I don't commit changes in my working repos

May 29, 2015

I build a number of open source projects from source for various reasons of my own, using clones of the upstream master repos. With some of them, I make changes for my own reasons, often changes I will never be attempting to push upstream. Whenever I make changes this way, I do not commit my changes to the repos. This is the case whether the project uses Git or Mercurial.

The plain and simple truth is that if you're going to perpetually carry modest changes to an upstream project that changes frequently (and that you're going to re-pull frequently), not committing your changes is by far the easiest way to operate. If you have uncommitted changes, almost all of the time a simple 'git pull' or 'hg pull -u' will quietly get you up to date. If this doesn't work you can stash your changes in various ways, update to the latest version from a pristine setup, and then re-patch your changes. You spend a minimum amount of time interacting with the version control system, the actual checked in state of your repo exactly matches the master repo, and any time you want to know what you changed you can check 'git status' or 'hg diff' or so on. It's also really easy to temporarily or permanently set aside a particular change or set of them.

If you commit the changes, well, you have a bunch more work and your repo has now diverged from master. Every time you pull an upstream update, you must either merge or rebase your commits; even if the VCS will do this for you automatically this time, the merges or rebases are still there in repo history. If you do merges, any bisection is probably going to be more exciting. If you do rebases, your repo steadily accumulates a bunch of clutter in the corners. In either case monitoring the state of your changes is somewhat less straightforward, as is manipulating them.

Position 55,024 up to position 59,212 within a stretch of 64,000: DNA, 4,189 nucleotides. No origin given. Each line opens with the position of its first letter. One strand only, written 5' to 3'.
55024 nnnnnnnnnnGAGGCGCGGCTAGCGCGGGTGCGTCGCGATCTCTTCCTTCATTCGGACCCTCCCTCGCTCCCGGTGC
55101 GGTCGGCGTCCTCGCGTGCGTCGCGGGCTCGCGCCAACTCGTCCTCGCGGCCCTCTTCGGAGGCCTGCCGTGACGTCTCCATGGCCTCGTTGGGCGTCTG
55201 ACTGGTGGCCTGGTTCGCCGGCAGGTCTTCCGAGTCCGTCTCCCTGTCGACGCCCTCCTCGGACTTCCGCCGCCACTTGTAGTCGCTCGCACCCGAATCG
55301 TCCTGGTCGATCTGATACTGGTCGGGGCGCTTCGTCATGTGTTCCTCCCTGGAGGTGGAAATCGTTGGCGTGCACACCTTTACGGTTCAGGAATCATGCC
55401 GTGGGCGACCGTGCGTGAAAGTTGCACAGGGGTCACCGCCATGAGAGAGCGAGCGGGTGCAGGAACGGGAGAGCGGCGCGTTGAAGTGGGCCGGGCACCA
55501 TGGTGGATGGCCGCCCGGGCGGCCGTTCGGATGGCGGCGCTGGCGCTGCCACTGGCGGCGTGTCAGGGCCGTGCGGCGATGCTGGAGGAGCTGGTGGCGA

It's my view that all of the stuff you have to do if you commit your changes is essentially make-work. There are cases where it's (potentially) useful, but those cases have been few and far between for me, and in the mean time I'd be doing a lot of VCS commands that I don't currently have to.

(I find the situation unfortunate but as far as I know neither Git nor Mercurial has extensions or features that would improve the situation. Git autorebase is sort of what I want, but not quite. Life is complicated by the fact that upstreams sometimes screw up their repos so that my local mirror repo diverges from their new reality, in which case I want to abandon my repo and just re-clone from upstream (and apply my changes again).)

(I mentioned this yesterday but I suspect it's a sufficiently odd way of working that I wanted to explain it directly.)

Written on 29 May 2015.
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Last modified: Fri May 29 01:57:09 2015
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